As discussed above, the trial court found the affidavit contained sufficient information to allow a neutral magistrate to find probable cause under the totality of the circumstances. In so ruling, the trial court concluded that Frye did not intentionally try to mislead the magistrate and that the omission of the discrepancies between Dyer's and Short's statement would not have materially affected the magistrate's decision in issuing the warrant because confessing perpetrators routinely minimize their own involvement. The trial court also found Frye was not trying to mislead the magistrate when he stated that Dyer made his voluntary statement to him, noting Frye had testified that his use of the term “me” included not only himself but other O.S.B.I. agents. Frye also testified he was outside the door during Dyer's interview and that the interviewing officer relayed the content of the interview to him as liaison coordinator of the case. When Dyer made his written statement, Frye was present. Based on the record provided, the trial court concluded there was no police misconduct in the preparation of the affidavit, noting that a probable cause analysis properly considers the collective knowledge of facts of all the officers working on the case.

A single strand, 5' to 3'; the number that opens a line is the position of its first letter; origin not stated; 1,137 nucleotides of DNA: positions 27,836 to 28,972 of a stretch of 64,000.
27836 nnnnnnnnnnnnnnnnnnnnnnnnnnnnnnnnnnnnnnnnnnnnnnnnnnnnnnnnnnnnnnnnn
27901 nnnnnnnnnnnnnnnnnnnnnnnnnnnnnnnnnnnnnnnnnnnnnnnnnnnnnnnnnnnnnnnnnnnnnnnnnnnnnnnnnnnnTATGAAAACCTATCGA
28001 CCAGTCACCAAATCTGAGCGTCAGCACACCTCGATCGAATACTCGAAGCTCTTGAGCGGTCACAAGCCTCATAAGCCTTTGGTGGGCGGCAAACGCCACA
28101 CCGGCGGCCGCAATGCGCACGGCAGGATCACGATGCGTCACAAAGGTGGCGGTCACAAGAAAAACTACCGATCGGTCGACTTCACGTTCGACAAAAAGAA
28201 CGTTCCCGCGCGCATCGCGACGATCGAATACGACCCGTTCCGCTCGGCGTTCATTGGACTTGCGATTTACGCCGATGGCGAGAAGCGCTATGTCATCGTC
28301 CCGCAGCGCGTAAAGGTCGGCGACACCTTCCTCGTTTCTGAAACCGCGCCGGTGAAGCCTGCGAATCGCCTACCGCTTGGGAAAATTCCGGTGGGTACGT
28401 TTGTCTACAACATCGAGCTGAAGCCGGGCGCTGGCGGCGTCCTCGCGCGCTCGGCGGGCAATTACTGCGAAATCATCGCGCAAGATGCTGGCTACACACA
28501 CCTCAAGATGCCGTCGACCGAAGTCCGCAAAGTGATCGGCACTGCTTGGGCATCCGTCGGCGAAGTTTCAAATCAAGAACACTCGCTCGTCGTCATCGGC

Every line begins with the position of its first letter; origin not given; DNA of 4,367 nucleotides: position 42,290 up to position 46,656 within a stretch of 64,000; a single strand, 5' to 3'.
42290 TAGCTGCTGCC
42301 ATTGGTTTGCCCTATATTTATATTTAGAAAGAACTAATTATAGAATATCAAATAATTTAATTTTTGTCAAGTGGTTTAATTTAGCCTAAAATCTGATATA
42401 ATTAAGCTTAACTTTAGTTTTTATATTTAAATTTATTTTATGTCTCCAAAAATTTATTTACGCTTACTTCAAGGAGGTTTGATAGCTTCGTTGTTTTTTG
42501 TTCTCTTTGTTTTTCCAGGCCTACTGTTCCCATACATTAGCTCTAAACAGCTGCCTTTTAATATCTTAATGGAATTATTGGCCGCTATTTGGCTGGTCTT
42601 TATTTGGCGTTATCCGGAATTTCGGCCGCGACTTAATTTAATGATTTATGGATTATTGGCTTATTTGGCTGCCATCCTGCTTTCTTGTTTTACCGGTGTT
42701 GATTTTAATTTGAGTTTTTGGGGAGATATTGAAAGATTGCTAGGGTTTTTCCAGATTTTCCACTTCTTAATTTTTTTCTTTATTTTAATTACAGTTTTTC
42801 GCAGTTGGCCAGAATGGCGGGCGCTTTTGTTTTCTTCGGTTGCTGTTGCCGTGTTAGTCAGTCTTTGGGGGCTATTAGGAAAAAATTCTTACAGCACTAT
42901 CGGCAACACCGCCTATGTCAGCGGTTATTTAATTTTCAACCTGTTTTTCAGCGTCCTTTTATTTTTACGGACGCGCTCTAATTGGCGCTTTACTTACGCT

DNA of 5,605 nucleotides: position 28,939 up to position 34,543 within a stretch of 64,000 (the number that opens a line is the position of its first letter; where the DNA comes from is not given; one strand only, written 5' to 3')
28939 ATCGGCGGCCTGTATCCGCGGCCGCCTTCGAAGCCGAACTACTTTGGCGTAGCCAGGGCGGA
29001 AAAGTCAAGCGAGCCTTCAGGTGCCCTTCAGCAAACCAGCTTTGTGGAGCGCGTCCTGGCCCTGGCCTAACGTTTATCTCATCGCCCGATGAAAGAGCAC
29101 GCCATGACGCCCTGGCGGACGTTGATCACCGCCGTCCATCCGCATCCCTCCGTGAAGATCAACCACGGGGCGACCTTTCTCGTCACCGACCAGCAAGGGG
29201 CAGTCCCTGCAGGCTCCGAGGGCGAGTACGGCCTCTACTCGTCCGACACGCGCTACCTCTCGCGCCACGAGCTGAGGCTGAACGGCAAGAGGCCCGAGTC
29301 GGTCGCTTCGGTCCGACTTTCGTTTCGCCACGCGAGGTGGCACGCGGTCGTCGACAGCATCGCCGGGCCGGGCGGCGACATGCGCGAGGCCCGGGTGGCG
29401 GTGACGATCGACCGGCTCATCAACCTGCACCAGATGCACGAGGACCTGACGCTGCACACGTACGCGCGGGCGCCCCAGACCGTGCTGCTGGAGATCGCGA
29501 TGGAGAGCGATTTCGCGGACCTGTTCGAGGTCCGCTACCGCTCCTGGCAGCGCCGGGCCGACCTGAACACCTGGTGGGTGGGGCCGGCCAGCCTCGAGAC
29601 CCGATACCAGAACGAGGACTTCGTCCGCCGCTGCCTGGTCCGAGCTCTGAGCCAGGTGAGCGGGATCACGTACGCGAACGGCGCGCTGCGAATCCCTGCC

When reviewing the totality of the circumstances, including both allegations included in the affidavit and those which Matthews contends should have been included in the affidavit, there is no doubt but that upon being fully informed, the magistrate would still have had a substantial basis for concluding that probable cause existed. See Illinois v. Gates, 462 U.S. 213, 238, 103 S.Ct. 2317, 2332, 76 L.Ed.2d 527 (1983) (The standard for review for the validity of a search warrant is the totality of circumstances). See also Lynch v. State, 1995 OK CR 65, ¶ 18, 909 P.2d 800, 804-05 (Our duty as a reviewing Court is simply “to ensure that the magistrate had a substantial basis for concluding that probable cause existed.”) The magistrate knew from the affidavit that there was more than one perpetrator and that authorities had confirmed Dyer's location at the scene through telephone records and an interview with Dyer's uncle. As noted above, by making a statement against his penal interest, there was an indicia of credibility about the remainder of Dyer's statement naming Matthews as the other perpetrator sufficient to establish probable cause. Accordingly, we find the affiant's failure to inform the magistrate of the complained of facts and his imprecise statements were not material to the finding of probable cause.